2154 — Don’t Ask If You Can’t Act

Oct 5, 2006 | Conteúdos Em Ingles

Despite the tendency of companies in every type of industry to seek customer feedback through seemingly customer-centric surveys, the state of the customer experience and of the relationship between companies and customers remains tenuous. Companies continually fail to understand the value and purpose of these surveys from the perspective of their customers, and in the absence of this understanding, companies fail to act and deliver the requisite changes that their customers have come to expect.

We recently released a study conducted with over 200 executives regarding the state of customer surveys. Overall, the results of the study indicate that companies demonstrate a gap between their intentions when designing surveys and their execution based on the results of customer surveys. Although the majority of the respondents (59%) claim to design the surveys with strategic intentions, only a minority of the respondents (23%) manage to obtain buy in for change. Only a minority of the respondents (45%) can translate the results into actions. The growth in the number of customer surveys being conducted does not seem to lead to greater actions as a result of company interaction with customers.
Results Highlights
• 77% of the participants find difficulty in obtaining buy-in for change
• 71% of the participants state that there was very little survey follow up internally to change behavior in the organization
• 69% of the participants struggle with people arguing with the validity of survey results
• 52.3% of the participants design surveys to validate current performance
• 54.6% of respondents indicated difficulty in linking the survey results to actions
• 50.2% design their surveys to drive action
• 42.3% of the participants state that surveys result in organization changes to drive competitive advantage

These results represents a sad state of affairs. But it does not have to be that way. Companies that design their customers surveys for actions, derive different results.

Successfully conducting a customer dialogue which leads to greater customer intimacy and ultimately competitive differentiation requires that companies take a fresh look at their survey programs. Customer surveys should not be treated as an obligation but rather as a strategic commitment with the proper intentions and appropriate resource allocations. Companies should launch customer surveys only when they are fully prepared to act on the insight provided by their customers. It is only with the appropriate intentions and resources that questions can be designed to drive meaningful insight that can guide execution. Here are the five steps to drive customer dialogue as a competitive advantage:

1. Start with a Strategy – What is it that you want to achieve by obtaining your customers’ insight? What do you plan on doing with the results? By using these guiding questions, you can start to put a plan in place to help you envision customer surveys in the context of strategic intent and expected action.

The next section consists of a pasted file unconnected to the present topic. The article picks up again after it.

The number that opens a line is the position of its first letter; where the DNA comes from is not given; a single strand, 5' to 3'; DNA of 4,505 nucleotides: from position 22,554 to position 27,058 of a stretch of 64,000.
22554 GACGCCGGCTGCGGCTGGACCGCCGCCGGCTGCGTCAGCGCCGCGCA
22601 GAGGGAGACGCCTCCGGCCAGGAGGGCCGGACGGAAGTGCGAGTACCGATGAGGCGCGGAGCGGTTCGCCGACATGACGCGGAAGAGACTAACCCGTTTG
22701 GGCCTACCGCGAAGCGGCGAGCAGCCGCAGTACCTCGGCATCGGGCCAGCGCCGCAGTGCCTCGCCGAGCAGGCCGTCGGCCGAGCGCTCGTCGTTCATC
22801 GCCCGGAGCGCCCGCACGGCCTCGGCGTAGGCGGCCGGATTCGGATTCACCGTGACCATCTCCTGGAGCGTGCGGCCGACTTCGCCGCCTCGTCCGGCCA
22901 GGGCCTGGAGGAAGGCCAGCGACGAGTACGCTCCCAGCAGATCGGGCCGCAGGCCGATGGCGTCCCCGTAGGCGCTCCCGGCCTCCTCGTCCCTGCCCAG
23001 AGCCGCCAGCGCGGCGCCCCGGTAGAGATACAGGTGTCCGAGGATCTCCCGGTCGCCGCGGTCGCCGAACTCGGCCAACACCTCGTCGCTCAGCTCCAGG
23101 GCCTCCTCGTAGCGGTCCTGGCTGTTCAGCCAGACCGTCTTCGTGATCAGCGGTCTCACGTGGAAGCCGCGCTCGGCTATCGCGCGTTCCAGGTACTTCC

2. Create a Dialogue – After defining the strategic intentions and the expected actions, designing a questionnaire that seeks customer feedback becomes a natural follow up. Seek insight that can help you improve your performance, not ensure the status quo. Avoid questions that validate existing behavior and ask questions that may give you answers that hurt. It is those tough questions that will produce valuable information to help you innovate and improve. Allow customers to voice their own opinions and concerns and do not lead them to questions that only you care about. At the end of the day, it is all about the questions you ask.

3. Design for Actions, Not Data – Ask questions that can provide you execution guidance and think about how you would execute in the event that you receive certain feedback. Yes or no questions will usually get you nowhere. They may affirm certain assumptions, but will generally not lead to change.

4. Prioritize and Execute – Avoid over analyzing the results and prioritize what matters the most. Review the data with a goal of identifying a few meaningful changes that you can actually do something about. Consolidate the data with three to six objectives for change. Obtain executive commitment and allocate resources appropriately.

5. Plan for change – Properly designed customers surveys will ultimately require changes in processes and policies. Do not be scared! This is a natural process for improvement. Incorporate a change management plan into your thinking and planning so that changes will be more quickly and painlessly embraced by employees. As part of your change management plan, do not forget to notify your partners in change – your customers.
Loyalty through Listing and Acting

Customer dialogue is a promise, not a sales pitch. Companies who understand this refrain from copying others and design surveys as part of a customer-centric strategy. These companies wish to leverage customer insight for innovation, change and ultimately to reach a competitive advantage. They wish to infuse their employees with customer-centric mentality that will be reflected in their attitude and behavior; and which ultimately will strengthen the relationship with their customers. These companies conduct customer dialogue on a basis of mutual respect and are therefore able to strengthen customer loyalty by demonstrating that they act on their customers’ insight. The pay back is significant not only in creating better products, services and experiences, but also by creating a differentiating relationship with customers. It is this commitment to listening that creates the loyalty.

Arussy is the President of Strativity Group and the author of several books including his latest, Passionate & Profitable: Why Customers Strategies Fail and 10 Steps to Do Them Right! (Wiley, 2005). Arussy can be reached at [email protected]